Bat vs Hit - What's the difference?

bat | hit | Related terms |

Bat is a related term of hit.


As an acronym bat

is best available technology; a principle applying to regulations]] on limiting pollutant [[discharge|discharges.

As a noun hit is

.

bat

English

(wikipedia bat)

Etymology 1

Dialectal variant (akin to the dialectal (etyl) term (m)) of (etyl) (m), (m), from (etyl) (compare (etyl) (m), (etyl) ).

Noun

(en noun)
  • Any of the small, nocturnal, flying mammals of the order Chiroptera, which navigate by means of echolocation.
  • *
  • *:The Bat—they called him the Bat. Like a bat' he chose the night hours for his work of rapine; like a '''bat''' he struck and vanished, pouncingly, noiselessly; like a ' bat he never showed himself to the face of the day.
  • *2012 , Suemedha Sood, (bbc.co.uk) Travelwise: Texas love bats] [sic
  • *:As well as being worth millions of dollars to the Texan agriculture industry, these mammals are worth millions of dollars to the state’s tourism industry. Texas is home to the world’s largest known bat' colony (in Comal County), and the world’s largest urban '''bat''' colony (in Austin). '''Bat''' watching is a common activity, with the Texas Parks and Wildlife Department offering more ' bat -viewing sites than anywhere else in the US.
  • (lb) An old woman.
  • A whore who prowls in the dusk/evening like a bat.
  • Synonyms
    * (flying mammal)
    Derived terms
    * Batman * batlike * batshit * battish * batty * blind as a bat * fruit bat * have bats in the belfry * leaf-nosed bat * (little brown bat) * (brown bat) * like a bat out of hell * microbat * moonbat * vampire bat * vesper bat
    See also
    * * * (bat) * (Chiroptera)

    Etymology 2

    (etyl)

    Noun

    (en noun)
  • A club made of wood or aluminium used for striking the ball in sports such as baseball, softball and cricket.
  • A turn at hitting the ball with a bat in a game.
  • (two-up) The piece of wood on which the spinner places the coins and then uses for throwing them.Sidney J. Baker, The Australian Language , second edition, 1966, chapter XI section 3, page 242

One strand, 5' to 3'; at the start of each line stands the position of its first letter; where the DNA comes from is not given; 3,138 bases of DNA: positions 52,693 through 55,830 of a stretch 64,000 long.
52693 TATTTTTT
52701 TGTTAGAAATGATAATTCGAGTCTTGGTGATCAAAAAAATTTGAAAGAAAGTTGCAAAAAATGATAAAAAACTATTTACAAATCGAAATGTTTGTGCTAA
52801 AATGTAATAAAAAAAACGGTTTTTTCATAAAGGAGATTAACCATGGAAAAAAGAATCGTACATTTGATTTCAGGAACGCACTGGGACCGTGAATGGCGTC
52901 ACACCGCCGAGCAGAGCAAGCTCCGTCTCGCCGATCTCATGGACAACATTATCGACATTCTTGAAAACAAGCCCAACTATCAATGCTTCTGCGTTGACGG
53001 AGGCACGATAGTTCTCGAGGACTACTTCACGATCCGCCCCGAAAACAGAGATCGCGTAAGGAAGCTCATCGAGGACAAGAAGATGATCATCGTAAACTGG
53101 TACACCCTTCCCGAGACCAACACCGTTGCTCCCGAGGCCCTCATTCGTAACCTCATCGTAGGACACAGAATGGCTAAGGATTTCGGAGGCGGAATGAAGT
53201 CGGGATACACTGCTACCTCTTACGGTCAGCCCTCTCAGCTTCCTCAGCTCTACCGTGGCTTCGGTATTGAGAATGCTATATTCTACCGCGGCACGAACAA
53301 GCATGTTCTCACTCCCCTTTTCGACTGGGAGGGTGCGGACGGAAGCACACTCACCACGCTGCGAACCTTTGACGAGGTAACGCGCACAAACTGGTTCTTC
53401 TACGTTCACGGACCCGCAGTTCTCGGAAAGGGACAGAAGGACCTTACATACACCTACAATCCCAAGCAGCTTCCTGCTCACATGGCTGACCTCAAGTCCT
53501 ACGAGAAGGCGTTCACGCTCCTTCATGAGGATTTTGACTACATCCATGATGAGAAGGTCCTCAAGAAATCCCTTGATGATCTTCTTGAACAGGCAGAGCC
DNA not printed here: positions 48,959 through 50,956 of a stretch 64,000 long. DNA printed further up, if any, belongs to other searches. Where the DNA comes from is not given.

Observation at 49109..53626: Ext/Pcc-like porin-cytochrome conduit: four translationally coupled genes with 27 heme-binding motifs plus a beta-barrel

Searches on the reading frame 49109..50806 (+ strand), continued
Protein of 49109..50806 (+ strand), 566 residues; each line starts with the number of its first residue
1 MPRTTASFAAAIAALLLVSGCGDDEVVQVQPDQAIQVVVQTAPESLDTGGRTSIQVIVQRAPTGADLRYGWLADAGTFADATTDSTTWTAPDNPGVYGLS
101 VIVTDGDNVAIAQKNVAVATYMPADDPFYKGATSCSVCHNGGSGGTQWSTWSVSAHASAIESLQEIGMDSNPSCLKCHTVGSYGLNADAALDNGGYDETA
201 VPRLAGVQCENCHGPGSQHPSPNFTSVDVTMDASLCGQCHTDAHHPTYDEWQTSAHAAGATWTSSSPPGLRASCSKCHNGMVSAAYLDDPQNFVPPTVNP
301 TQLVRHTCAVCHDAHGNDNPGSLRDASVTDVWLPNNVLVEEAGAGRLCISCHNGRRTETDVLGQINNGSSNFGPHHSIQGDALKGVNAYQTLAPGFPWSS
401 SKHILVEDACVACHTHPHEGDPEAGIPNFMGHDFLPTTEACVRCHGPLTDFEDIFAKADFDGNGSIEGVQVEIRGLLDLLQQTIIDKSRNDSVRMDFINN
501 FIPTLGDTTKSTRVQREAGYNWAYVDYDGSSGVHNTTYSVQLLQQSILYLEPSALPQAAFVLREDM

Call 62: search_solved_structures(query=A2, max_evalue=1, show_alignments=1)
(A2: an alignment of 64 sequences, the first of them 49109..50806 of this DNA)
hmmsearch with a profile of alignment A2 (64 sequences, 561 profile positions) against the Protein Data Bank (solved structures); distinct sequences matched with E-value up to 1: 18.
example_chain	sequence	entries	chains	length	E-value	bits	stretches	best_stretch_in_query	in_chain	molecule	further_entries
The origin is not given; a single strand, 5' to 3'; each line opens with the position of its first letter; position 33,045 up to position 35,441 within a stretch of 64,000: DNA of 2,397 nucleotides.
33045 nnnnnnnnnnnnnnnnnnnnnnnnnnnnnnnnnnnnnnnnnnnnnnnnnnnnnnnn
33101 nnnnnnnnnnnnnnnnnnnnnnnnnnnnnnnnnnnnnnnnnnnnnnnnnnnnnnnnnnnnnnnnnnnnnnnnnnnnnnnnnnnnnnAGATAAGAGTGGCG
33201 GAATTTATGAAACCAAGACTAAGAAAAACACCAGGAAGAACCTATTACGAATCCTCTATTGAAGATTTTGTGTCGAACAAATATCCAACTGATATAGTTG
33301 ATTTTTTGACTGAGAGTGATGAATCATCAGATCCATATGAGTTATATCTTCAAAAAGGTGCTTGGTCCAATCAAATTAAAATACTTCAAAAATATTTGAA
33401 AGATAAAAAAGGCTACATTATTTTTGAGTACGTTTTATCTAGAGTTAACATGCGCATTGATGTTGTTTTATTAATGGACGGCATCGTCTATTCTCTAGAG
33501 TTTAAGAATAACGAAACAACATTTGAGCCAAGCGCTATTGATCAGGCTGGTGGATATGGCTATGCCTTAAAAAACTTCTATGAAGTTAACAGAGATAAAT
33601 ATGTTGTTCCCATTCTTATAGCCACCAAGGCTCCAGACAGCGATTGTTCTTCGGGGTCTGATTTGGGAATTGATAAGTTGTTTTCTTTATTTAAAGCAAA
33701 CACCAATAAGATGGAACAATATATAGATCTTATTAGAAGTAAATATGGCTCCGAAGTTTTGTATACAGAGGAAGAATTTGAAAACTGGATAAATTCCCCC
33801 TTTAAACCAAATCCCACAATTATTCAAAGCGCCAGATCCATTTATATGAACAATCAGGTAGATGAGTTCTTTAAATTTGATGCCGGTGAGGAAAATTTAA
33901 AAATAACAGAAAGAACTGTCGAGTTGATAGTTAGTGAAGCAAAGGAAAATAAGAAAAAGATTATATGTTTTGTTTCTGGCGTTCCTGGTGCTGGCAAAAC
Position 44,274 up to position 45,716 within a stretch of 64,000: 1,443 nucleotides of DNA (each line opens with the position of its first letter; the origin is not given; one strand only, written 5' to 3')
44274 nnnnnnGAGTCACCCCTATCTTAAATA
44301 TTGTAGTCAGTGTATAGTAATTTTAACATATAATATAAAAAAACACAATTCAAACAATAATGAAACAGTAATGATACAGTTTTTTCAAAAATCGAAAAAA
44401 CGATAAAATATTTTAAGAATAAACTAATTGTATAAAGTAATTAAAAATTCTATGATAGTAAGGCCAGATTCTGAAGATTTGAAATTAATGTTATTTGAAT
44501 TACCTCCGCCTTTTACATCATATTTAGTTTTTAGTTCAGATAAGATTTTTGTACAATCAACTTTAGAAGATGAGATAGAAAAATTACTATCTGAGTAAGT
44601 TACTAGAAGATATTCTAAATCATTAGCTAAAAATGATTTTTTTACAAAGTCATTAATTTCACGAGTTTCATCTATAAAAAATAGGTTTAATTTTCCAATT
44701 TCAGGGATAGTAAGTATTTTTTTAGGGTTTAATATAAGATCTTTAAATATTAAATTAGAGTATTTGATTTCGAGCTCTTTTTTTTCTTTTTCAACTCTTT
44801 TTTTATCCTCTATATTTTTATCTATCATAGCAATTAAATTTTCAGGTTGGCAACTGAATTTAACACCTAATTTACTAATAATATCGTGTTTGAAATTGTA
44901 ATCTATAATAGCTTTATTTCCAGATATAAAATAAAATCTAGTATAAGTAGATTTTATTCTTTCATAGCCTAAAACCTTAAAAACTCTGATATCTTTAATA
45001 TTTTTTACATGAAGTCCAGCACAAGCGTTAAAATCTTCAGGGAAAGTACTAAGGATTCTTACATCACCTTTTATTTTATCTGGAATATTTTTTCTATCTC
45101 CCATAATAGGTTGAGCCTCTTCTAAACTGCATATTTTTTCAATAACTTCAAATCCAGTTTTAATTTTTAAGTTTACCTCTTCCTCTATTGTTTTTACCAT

• (mining) Shale or bituminous shale.
  • (Kirwan)
  • A sheet of cotton used for filling quilts or comfortables; batting.
  • A part of a brick with one whole end.
  • Synonyms
    * (two-up) kip, stick, kylie, lannet
    Derived terms
    (derived terms) * baseball bat * batless * batman * bats * batsman * cricket bat

    Verb

    (batt)
  • to hit with a bat.
  • to take a turn at hitting a ball with a bat in sports like cricket, baseball and softball, as opposed to fielding.
  • to strike or swipe as though with a bat
  • The cat batted at the toy.
    Derived terms
    * bat five hundred * bat in * bat out * bat up * (verb)
    Hyponyms
    * Myotis

    References

    Etymology 3

    Possibly a variant of bate.

    Verb

  • to flutter: bat one's eyelashes .
  • Usage notes
    Most commonly used in phrase bat an eye, and variants thereof.
    Derived terms
    * bat an eye, bat an eyelash, bat an eyelid

    Etymology 4

    From (etyl) . "batman." Dictionary.com. Dictionary.com Unabridged (v 1.1). Random House, Inc. 2009. Cognate to (m).

    Noun

    (en noun)
  • (obsolete) packsaddle
  • Derived terms
    * batman

    References

    hit

    English

    Etymology 1

    From (etyl) .

    Verb

  • To strike.
  • #(lb) To administer a blow to, directly or with a weapon or missile.
  • #:
  • #*
  • #*:Orion hit a rabbit once; but though sore wounded it got to the bury, and, struggling in, the arrow caught the side of the hole and was drawn out. Indeed, a nail filed sharp is not of much avail as an arrowhead; you must have it barbed, and that was a little beyond our skill.
  • #*1922-1927 , (Frank Harris), (My Life and Loves)
  • #*:He tried to hit me but I dodged the blow and went out to plot revenge.
  • #*
  • #*:BELLO: (Shouts) Good, by the rumping jumping general! That's the best bit of news I heard these six weeks. Here, don't keep me waiting, damn you! (He slaps her face)
  • #*:BLOOM: (Whimpers) You're after hitting me. I'll tell
  • #*1934 , , The Slugger's Game
  • #*:I hunted him for half a hour, aiming to learn him to hit a man with a table-leg and then run, but I didn't find him.
  • #(lb) To come into contact with forcefully and suddenly.
  • #:
  • #*(John Locke) (1632-1705)
  • #*:If bodies be extension alone, how can they move and hit one against another?
  • #*
  • #*:a dozen apples, each of them near as large as a Bristol barrel, came tumbling about my ears; one of them hit me on the back as I chanced to stoop, and knocked me down flat on my face.
  • #*1882 , (Nathaniel Hawthorne), Doctor Grimshawe's Secret: A romance
  • #*:Meanwhile the street boys kept up a shower of mud balls, many of which hit the Doctor, while the rest were distributed upon his assailants.
  • # To kill a person, usually on the instructions of a third party.
  • #:
  • # To attack, especially amphibiously.